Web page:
In regards to lines, a variety works regardless of time of year. A floater is the standard, but tips in sizes 3, 6, and even 8 can be used year round. For instance if you are fishing during the day this time of year, sink sips can allow you to swing through runs that are deeper and hold fish when the sun is keeping the fish away from the surface.

Reels are not as important as how you play the fish when you are hooked up. Pflueger Medalist Reels have been around for years and have seen lots of steelhead and salmon. They do not have the fancy disk drag, but experienced angers can use them effectively. I would just recommend a reel that has enough capacity to hold enough line for those hot fish that take you into your backing. Earlier in the month I saw Monkey Fly go into his backing twice on the same fish. Because he applied appropriate pressure, he was able to land the fish regardless of a failed drag on his reel.

The most important thing is to learn where, when and what kind of water you are fishing. When you start to learn how to fish and read water, you will become more successful. I once thought that I was a poor steelheader because of technique, however in time I learned how to fish different water and feel I have a a good chance each time I go out. You will also learn where steelhead hold and when they are there (time of day, time of year, etc). This is when it gets fun :)

Sorry, that was long winded. Good luck.
One of the best things I ever did was to hire a guide. No matter how much you read or how many videos you watch there is no experience like time on the water with someone who knows. There are several highly regarded steelhead guides that are sponsors of this site. Also, there are a couple of guides that offer "steelhead schools" that should be considered as well. It may seem like a lot of money to spend for a couple of days on the water, but it is money well spent.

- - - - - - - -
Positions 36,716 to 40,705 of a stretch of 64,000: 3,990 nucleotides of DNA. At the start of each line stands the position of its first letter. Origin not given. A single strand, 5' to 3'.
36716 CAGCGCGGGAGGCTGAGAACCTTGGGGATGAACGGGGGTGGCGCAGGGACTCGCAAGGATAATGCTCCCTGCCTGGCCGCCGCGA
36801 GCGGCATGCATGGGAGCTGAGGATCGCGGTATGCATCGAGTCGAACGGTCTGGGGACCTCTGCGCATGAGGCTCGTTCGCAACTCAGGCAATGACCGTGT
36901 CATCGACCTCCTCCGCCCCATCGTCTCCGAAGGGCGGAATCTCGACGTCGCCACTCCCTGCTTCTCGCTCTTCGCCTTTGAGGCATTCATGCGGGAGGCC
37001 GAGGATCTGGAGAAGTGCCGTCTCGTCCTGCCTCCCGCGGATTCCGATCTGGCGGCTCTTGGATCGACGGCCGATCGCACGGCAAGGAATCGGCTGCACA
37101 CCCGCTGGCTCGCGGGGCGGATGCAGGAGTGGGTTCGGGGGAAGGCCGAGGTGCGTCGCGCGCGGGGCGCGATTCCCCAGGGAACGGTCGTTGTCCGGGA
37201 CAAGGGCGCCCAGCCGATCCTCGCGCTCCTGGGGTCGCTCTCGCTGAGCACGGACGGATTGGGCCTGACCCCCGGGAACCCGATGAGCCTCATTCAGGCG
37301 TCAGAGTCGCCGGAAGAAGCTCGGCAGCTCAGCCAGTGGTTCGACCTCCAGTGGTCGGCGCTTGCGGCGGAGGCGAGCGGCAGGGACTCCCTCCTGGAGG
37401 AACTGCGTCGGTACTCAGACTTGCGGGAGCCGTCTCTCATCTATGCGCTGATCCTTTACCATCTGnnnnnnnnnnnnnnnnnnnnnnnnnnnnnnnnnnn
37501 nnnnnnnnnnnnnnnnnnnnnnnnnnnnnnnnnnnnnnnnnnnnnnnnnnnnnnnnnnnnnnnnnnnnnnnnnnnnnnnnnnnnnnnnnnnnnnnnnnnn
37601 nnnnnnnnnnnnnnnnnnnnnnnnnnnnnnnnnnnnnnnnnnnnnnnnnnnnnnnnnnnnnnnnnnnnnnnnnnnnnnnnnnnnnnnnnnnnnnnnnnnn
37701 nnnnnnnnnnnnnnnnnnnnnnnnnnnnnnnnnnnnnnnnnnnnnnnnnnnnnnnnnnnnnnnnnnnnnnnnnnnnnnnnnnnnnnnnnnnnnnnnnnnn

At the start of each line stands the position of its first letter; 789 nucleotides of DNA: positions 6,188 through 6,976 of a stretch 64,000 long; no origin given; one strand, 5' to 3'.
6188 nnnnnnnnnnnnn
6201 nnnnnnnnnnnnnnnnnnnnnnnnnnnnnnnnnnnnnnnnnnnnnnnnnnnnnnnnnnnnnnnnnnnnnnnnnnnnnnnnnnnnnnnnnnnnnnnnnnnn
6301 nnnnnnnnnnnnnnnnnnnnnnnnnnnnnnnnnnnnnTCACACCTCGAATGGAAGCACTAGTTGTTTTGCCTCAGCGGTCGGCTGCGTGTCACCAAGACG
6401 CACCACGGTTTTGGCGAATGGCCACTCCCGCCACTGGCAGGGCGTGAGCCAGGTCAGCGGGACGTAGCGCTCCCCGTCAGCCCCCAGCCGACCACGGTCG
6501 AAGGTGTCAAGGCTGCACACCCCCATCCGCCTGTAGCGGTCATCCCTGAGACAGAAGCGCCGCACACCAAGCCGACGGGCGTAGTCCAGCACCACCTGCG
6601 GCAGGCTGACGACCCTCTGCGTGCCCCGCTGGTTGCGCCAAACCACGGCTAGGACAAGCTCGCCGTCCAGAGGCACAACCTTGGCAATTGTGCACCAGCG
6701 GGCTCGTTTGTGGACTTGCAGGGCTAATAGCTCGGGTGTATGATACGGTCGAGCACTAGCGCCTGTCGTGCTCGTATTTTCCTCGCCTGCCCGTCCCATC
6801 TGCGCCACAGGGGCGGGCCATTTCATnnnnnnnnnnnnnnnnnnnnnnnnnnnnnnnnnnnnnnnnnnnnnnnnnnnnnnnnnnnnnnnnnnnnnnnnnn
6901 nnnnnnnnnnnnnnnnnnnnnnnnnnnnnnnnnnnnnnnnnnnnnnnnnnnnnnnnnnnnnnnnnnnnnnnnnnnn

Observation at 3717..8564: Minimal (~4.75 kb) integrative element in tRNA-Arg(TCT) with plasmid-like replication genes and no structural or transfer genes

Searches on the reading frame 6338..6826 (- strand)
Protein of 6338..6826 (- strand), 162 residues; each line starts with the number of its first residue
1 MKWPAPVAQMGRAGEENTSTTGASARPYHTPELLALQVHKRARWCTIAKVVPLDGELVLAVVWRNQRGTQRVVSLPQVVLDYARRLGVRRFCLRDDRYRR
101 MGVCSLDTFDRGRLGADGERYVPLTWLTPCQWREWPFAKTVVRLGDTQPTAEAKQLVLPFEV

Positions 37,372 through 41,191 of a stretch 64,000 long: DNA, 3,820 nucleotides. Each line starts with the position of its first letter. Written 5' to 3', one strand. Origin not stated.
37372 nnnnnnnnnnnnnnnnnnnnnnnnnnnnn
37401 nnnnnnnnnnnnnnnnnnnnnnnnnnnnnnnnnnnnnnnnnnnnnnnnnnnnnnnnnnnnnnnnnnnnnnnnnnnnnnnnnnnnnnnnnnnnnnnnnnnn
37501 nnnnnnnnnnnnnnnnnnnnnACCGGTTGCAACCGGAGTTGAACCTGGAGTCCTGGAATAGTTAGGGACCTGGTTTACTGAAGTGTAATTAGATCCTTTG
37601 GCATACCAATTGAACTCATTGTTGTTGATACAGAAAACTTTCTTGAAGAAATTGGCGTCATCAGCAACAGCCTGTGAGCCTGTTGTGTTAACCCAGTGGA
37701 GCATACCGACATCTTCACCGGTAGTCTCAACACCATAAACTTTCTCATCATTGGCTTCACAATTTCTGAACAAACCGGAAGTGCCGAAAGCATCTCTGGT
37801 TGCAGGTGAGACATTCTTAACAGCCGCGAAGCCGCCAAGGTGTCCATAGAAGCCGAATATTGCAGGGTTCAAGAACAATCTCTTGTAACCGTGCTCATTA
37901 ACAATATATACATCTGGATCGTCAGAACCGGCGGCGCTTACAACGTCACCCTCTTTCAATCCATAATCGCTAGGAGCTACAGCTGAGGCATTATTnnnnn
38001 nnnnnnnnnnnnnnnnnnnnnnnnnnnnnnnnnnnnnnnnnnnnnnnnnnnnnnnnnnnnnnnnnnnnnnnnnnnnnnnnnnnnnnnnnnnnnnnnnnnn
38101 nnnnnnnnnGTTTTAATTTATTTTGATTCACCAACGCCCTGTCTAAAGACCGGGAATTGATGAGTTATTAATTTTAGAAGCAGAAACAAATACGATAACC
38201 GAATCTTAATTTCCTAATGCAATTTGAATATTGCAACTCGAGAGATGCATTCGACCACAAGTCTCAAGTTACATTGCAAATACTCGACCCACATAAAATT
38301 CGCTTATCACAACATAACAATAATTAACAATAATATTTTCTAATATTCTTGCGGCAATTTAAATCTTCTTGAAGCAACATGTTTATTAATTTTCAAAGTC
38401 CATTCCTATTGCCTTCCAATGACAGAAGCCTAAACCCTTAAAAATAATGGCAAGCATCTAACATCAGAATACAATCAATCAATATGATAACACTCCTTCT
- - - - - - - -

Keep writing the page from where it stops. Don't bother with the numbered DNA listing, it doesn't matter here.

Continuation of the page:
Take care,


Well-Known Member

I've been fly fishing for steelhead for about 35 years. The advice above is right on the mark. Read it again and again. And then buy a couple books on the subject, and if you can hire a guide or take a class, you will steepen your learning curve by 2 or 3 years.


Salmo g.

I hope you catch fish your first time out, for me it has been a long hard slog. I fished for trout exclusively until last year, when I decided I had to catch a steelhead. I've spent about a dozen cold days standing in a river so far with no fish. I'm told that you have to fish hard and fish often, and keep notes. So far all of my notes say, "no fish".

As for everyone else, someone mentioned that you should use a sinking line. I have a 7wt floating line, but I use loop-connection sink tips on it to get the fly down. Do sinking tips offer a disadvantage over a sinking line, or is there a difference?

Noah- when attaching tips via loop to loop, there is a possibility of the line hinging; I've not had that problem that I'm aware of.

You might consider the Rio Versi-tip. In the 8 weight and above it comes w/ 5 tips. It's spendy, but a lot cheaper than buying separate lines and spools. The versi-tip allows you to fish most any kind of water w/ the different tips.


Active Member
Noah, with the tip, only the length of the tip sinks at the rate of its density, allowing for mending and subsurface line control. The full sinks, well, are full line sinking lines, that don't have a belly to allow for line control- I can't think of very many scenerios where I full sinking line would be aplicable to swinging. Versa-tip it.